Exploring the role of anti-solvent effects during washing on active pharmaceutical product purity

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Washing is a key step in pharmaceutical isolation to remove unwanted crystallisation solvent, rich in impurities, (mother liquor) from the Active Pharmaceutical Ingredient (API) filter cake. This study looks at strategies for optimal wash solvent selection, minimising dissolution of API product crystals while preventing precipitation of product or impurities. Selection of wash solvent to avoid both these phenomena can be challenging but is essential to maintain yield, purity, and particle characteristics throughout the isolation process.
An anti-solvent screening methodology has been developed to quantitatively evaluate the propensity for precipitation of APIs and their impurities of synthesis during washing. This is illustrated using paracetamol and two typical impurities of synthesis during the washing process. The solubility of paracetamol in different binary wash solutions was measured to provide a basis for wash solvent selection. A map of wash solution composition boundaries for precipitation for the systems investigated was developed to depict where anti-solvent phenomena will take place.
For some crystallisation and wash solvent combinations investigated, as much as 90% of the dissolved paracetamol and over 10% of impurities present in the paracetamol saturated mother liquor was shown to precipitate out. Such levels of uncontrolled crystallisation during washing in a pharmaceutical isolation process can have drastic effect on the final product purity.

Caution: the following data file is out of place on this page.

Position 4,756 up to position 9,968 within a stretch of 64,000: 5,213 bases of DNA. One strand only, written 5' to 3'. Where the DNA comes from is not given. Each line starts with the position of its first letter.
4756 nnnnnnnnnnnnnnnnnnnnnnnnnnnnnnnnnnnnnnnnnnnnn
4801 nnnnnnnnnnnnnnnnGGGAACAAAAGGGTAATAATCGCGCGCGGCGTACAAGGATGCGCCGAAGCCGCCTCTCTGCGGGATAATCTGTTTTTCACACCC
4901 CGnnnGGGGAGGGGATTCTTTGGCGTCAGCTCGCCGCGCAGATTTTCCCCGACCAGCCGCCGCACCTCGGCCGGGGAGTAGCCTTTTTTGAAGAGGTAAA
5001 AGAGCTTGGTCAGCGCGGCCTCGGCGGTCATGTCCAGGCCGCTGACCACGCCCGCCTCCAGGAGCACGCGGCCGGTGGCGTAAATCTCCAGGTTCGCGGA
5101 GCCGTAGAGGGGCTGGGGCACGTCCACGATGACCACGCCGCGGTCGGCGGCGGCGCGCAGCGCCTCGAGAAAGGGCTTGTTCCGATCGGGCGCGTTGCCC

Whilst precipitation of both product and impurities from the mother liquor can be avoided by using a solvent in which the API has a solubility similar to that in the mother liquor, for example use of acetonitrile as a wash solvent does not result in any precipitation of the paracetamol API or its impurities. However, the high solubility of paracetamol in acetonitrile, would result in noticeable dissolution of API during washing and would lead to agglomeration during the subsequent drying step. Conversely, use of n-heptane as wash solvent for a paracetamol crystal slurry resulted in the highest amount of precipitation amongst the solvent pairings evaluated. This can be mitigated by designing a multi-stage washing strategy where wash solutions of differing wash solvent concentration are used to minimise step changes in solubility when mother liquor and wash solvent come into contact.
Original languageEnglish
Publication statusPublished - 9 Oct 2022
Event13th World Filtration Congress - San Diego, United States
Duration: 5 Oct 20229 Oct 2022


Conference13th World Filtration Congress
Country/TerritoryUnited States
CitySan Diego


  • anti-solvent effects
  • washing
  • active pharmaceutical product purity
  • isolation strategy
  • anti-solvent effect
  • precipitation
  • optimisation


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